The brand-new Global Mercy is the world’s largest civilian hospital ship, with a self-assumed charity mission in coastal Africa. On board, free medical care is provided to thousands of the poorest people. The purpose-built hospital ship has a unique design built on experience with its older sister Africa Mercy.
Two central decks are fully outfitted with surgery and hospital care facilities. The Global Mercy was built in China. It enjoys through-life maintenance support from numerous international maritime companies to sustain its shipborne humanitarian activities.
Medical services are carried out in designated ports along the African West Coast. The multi-national Mercy Ships organisation is largely built on professional volunteers. These crews spend up to two years on board, sometimes joined by their families. They pay for their own stay and are supported by their home communities onshore. Mercy Ships Holland operates from Rotterdam. It recruits volunteers, undertakes fundraising, and runs the overseas fleet logistics.
Global Mercy in Rotterdam
During its maiden voyage to Europe, the Global Mercy has paid a two-week goodwill visit to the Port of Rotterdam to strengthen the bond with numerous volunteers, corporate sponsors, societal leaders, supporting churches and individual donors. The hospital ship starts its African operations after completing thorough medical commissioning and training on board.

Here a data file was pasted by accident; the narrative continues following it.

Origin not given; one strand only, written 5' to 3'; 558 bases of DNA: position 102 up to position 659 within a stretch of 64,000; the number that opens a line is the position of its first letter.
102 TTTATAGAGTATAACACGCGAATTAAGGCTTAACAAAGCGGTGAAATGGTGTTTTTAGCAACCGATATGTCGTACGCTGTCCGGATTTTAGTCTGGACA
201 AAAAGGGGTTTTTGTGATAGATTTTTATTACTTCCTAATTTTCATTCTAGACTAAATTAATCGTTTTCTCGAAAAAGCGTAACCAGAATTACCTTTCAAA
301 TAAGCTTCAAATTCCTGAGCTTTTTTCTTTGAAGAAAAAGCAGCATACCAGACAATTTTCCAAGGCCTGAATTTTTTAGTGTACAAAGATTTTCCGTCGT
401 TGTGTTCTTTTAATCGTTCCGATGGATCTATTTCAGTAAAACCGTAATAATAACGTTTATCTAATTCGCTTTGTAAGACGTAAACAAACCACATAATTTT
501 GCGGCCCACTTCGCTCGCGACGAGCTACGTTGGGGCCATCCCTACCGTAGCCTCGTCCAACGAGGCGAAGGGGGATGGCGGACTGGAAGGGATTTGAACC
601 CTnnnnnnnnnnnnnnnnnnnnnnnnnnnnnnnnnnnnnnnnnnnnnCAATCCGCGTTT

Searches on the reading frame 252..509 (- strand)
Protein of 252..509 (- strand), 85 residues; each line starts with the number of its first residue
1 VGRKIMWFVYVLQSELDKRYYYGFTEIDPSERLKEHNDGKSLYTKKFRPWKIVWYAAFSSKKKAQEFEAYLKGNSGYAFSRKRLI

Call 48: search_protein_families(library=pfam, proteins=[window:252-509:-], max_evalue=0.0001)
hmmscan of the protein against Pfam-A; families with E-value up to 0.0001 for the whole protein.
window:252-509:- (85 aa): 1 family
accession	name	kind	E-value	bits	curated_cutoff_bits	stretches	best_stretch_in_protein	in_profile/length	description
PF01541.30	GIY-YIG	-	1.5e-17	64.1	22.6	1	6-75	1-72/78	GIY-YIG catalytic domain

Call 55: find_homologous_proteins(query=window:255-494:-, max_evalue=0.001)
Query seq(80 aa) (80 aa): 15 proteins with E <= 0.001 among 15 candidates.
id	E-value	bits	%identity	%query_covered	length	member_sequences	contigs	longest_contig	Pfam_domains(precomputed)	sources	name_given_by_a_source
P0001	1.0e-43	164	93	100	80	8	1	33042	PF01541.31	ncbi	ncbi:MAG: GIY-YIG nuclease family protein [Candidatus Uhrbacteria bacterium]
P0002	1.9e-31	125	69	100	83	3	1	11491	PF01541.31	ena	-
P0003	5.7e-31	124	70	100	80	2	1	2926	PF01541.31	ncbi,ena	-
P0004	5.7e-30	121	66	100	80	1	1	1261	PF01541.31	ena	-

Global Mercy leads by example in achieving the United Nations Sustainable Development Goals. The hospital ship aims to remain operational in Africa for decades to come. Building on its anticipated impact, further fleet renewal and expansion is hoped for by Mercy Ships and their supporting religious, maritime and medical communities.
SWZ|Maritime publishes two in-depth articles on the exceptional Mercy Ships in its April and May 2022 issues. The articles are written by SWZ guest editor Martijn van Wijngaarden, who also wrote this short preview. The April issue is now available to subscribers in our digital archive.
Picture: Global Mercy en route to Rotterdam (photo Laurens Holthof).